Should big-box stores like Walmart be restricted to selling essential items only amid the COVID-19 pandemic?
So far, there’s been no indication that’s been contemplated by government, but such a move has just been made down south in Vermont where retailers, such as Walmart, Target and Costco, have been ordered to stop the in-person sale of non-essential products.
Those stores in the U.S. state have to stick to selling items like food and prescription drugs amid the coronavirus pandemic.
Items like beauty products, carpet and flooring, clothing, consumer electronics and more can’t be sold, but that merchandise can still be sold by the stores online.
The state’s Agency of Commerce and Community Development explained the directive was meant to provide clarity to an executive order from Governor Phil Scott two weeks ago.
“Large ‘big box’ retailers generate significant shopping traffic by virtue of their size and the variety of goods offered in a single location,” said Agency of Commerce and Community Development secretary Lindsay Kurrle in an agency statement.
“This volume of shopping traffic significantly increases the risk of further spread of this dangerous virus to Vermonters and the viability of Vermont’s health care system. We are directing these stores to put public health first and help us reduce the number of shoppers by requiring on-line ordering, delivery and curbside pickup whenever possible, and by stopping the sale of non-essential items.”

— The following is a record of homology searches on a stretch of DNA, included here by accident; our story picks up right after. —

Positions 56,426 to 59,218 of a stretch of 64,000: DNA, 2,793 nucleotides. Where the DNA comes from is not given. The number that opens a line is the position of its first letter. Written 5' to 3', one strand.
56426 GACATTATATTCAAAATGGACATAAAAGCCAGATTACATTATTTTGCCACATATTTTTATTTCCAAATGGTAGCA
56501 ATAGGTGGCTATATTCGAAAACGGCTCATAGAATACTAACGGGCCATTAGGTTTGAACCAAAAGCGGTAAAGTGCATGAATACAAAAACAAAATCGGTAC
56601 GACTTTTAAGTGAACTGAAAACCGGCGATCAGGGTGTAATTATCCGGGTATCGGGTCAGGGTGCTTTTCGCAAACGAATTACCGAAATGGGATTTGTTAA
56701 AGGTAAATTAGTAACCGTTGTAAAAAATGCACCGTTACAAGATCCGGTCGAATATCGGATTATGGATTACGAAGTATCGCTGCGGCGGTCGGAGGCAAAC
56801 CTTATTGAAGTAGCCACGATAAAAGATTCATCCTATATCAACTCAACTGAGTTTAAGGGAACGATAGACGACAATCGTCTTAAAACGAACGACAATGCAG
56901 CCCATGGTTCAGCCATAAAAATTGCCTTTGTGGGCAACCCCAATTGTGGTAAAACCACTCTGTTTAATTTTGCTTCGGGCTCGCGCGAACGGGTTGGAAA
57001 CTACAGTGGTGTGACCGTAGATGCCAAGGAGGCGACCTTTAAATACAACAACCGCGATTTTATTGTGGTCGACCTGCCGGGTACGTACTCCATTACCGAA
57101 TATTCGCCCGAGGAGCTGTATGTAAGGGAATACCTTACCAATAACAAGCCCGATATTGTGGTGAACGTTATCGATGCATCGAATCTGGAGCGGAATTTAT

Meanwhile, Stores continue to close in Canada, many relying on online sales only, amid the COVID-19 pandemic, but grocery stores continue to operate.
The B.C. government has released clear guidelines for retail food establishments, which have already been taking many measures to prevent the transmission of virus.
Delta bylaw Inspectors have been visiting grocery stores in Delta to deliver copies of the information bulletin.
Meanwhile, B.C. premier John Horgan this week announced he has extended the province’s state of emergency, stressing the next few weeks will be crucial.
Horgan also asked people to keep following the recommendation to stay home as much as possible and to continue physical distance from others.
Provincial health officer Dr. Bonnie Henry said she expects the pandemic will continue to impact daily life until the summer, followed by a potential second wave of the virus this fall.